Ok. If you started writing and silencing your inner editor only yesterday, you can plow ahead or wait a few days to tackle revision.
Far too many people believe that revising and editing are exactly the same thing.
Make a mental note of this now:
“So,” you ask, “how are they different?”
When you REVISE, you read your piece, ask questions of your piece, move material around, add material, and delete material.
When you EDIT, you are generally looking for mechanical and grammatical errors.
LET’S START REVISING
Without a writing tool of any kind (and probably without anyone around you if this is the first time you are doing this), READ your piece OUT LOUD.
Yup, read it out loud. That way you force yourself to stick with the words on the page and not unconsciously stick in words that aren’t written. Make a mental note of places where you want to add material.
Now you can pick up a pen (preferably a different color of the original piece) or pencil. I prefer to use a pencil and have one of those pink erasers near me.
Read it out loud again. This time add details, missing words, and other ideas where you feel they are necessary.
When you are looking to add details, think about your five senses.
Do you have details that are sight based, or visual?
EXAMPLE: The Christmas tree stood in the corner of the living room and touched the ceiling. Silver and gold ornaments dressed the branches, and glitter-covered garland hung like necklaces between the branches.
Do you have details that are sound based, or auditory?
EXAMPLE: The chirp of crickets and the croak of frogs surrounded us. The fire in the pit snapped and crackled.
Do you have details that are odor based?
EXAMPLE: Max opened the door. Warm chocolate cookies filled the air, and Max knew he would find his grandmother in the kitchen.
Do you have details that are taste based?
EXAMPLE: Susan grimaced as the bitter medicine coated her tongue.
Do you have details that are touch based?
EXAMPLE: Sophia’s smooth skin raked across the jagged bricks.
Although you don’t want to overload your reader by including all five senses in a short piece, you do want to draw your reader in by including details that address two or three of the senses.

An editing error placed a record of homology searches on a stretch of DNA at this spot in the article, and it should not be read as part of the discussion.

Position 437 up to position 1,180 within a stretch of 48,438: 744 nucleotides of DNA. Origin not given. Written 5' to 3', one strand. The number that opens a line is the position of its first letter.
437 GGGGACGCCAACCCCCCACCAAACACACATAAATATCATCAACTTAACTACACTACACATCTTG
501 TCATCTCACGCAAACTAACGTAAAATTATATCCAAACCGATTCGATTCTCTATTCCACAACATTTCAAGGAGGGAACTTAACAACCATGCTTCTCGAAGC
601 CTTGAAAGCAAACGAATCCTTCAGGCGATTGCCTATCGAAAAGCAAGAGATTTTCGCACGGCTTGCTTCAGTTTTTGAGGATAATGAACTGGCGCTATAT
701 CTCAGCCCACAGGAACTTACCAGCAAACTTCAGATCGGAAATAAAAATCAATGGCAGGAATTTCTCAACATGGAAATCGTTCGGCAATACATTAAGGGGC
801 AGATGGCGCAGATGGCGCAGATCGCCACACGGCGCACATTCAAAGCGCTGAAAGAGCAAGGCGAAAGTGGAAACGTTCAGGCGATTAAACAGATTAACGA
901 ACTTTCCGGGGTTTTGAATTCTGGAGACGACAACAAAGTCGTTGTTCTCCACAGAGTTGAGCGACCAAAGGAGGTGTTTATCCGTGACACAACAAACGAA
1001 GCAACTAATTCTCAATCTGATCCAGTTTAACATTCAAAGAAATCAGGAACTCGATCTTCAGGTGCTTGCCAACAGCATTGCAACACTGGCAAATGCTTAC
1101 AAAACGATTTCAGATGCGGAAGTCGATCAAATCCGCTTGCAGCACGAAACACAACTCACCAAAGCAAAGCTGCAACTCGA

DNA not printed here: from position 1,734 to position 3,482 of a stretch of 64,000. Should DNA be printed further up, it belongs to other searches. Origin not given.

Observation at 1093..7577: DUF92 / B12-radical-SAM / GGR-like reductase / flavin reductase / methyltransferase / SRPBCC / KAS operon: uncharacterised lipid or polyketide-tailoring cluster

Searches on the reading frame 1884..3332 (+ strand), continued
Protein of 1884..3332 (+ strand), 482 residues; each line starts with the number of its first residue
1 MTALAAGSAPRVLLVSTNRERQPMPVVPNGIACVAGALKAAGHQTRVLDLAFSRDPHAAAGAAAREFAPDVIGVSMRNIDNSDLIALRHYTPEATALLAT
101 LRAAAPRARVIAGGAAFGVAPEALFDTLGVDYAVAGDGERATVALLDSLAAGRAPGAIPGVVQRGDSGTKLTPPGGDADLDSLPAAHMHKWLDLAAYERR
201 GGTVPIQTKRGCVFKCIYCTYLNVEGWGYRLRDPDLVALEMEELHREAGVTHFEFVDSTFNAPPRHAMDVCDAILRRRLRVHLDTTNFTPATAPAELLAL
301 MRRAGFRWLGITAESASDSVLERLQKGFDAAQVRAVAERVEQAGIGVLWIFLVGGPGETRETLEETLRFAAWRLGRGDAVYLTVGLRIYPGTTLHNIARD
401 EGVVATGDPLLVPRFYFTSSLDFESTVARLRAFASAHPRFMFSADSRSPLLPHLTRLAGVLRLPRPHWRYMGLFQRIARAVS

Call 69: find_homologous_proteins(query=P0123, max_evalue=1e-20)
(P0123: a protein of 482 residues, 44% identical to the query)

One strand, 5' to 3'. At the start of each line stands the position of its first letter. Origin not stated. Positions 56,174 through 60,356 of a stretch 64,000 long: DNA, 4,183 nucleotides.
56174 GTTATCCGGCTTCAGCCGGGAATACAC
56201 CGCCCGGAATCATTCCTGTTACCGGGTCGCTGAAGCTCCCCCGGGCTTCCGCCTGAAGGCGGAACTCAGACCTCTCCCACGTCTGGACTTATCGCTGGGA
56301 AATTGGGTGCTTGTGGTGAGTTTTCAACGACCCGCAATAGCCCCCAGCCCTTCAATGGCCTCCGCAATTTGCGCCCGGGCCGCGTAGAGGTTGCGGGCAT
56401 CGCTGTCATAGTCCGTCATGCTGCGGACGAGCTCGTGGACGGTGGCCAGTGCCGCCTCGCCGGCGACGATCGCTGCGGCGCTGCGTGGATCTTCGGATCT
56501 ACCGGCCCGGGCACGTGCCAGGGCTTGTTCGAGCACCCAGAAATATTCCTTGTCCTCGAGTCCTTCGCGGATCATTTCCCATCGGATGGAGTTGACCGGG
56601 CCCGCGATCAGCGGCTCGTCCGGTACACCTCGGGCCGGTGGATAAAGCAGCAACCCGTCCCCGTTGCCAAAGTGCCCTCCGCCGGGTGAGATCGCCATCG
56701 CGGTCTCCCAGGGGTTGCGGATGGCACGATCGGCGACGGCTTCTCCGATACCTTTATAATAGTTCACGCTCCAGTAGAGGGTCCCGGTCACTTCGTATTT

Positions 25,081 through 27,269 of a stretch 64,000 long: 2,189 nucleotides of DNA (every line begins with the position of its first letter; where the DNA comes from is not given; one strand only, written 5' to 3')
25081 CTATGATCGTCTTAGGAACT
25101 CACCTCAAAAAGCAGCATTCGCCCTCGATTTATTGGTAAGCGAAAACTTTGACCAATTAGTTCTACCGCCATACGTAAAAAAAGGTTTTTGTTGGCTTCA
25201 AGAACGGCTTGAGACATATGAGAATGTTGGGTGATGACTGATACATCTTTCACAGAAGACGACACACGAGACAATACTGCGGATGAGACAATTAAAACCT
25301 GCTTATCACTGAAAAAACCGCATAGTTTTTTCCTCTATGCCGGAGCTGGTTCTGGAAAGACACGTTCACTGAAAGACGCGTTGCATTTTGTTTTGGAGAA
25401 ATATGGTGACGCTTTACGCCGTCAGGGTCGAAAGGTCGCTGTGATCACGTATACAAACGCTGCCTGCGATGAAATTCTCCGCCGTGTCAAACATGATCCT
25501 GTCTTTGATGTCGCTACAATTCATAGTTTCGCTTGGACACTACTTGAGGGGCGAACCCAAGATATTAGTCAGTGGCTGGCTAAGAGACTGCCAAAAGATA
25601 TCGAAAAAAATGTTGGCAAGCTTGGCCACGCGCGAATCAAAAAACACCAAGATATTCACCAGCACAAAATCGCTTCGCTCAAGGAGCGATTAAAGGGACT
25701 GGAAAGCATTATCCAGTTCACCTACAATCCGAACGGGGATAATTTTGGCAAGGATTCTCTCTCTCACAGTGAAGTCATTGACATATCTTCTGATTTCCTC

FIX MISSING OR CONFUSING ITEMS
As you read, pay attention to spaces where words might be missing. As we forge forward as we write a first draft, it is possible to skip words, especially little words like “a,” “an,” or “the.”
In dialogue, you might find that you have omitted dialogue tags (he said / she said). This happens because we are recording the words we think our characters are saying, but not necessarily who is saying them. Don’t go overboard in adding dialogue tags – just use them where they seem essential.
Read the piece out loud again. This time you are looking for things that don’t move the story forward or aren’t essential.
Draw a single line through the stuff you want to delete. Don’t use correction tape. Don’t black it out.
You never know. There have been times when I think something isn’t necessary and I have totally deleted it (This happens all too often when we revise on a computer.). Later, a day or so later, I realize I actually needed those words. And far too often, I can’t get the wording just the way I had it. Now, when I am revising on the computer, I highlight – copy – and paste the part I am working on into a new document. That way, I don’t loose the original.
Read the piece out loud again. This time you are looking to see if ideas flow logically and smoothly. If something seems out of order, or it would be better later or earlier in the piece, make marks to move it.
Let the piece rest. Just like in cooking, sometimes it is best to let a piece rest – for the ideas in our head to dissipate and gel on the page.
Pick up the piece with a fresh and clean mind. If necessary, rewrite or retype the piece – with all the changes – onto a fresh, new piece of paper.
Let it rest once more.
Read your piece out loud once more from that fresh copy you just created. Read it for your enjoyment. If you struggle, make additional changes until you are happy with the piece.
A FINAL NOTE
This process is for practice. It is not a process, as you are learning it, that you want to attempt in a single sitting.
As you practice, you will find that you will become adept at combining the different steps and the whole process will become more efficient.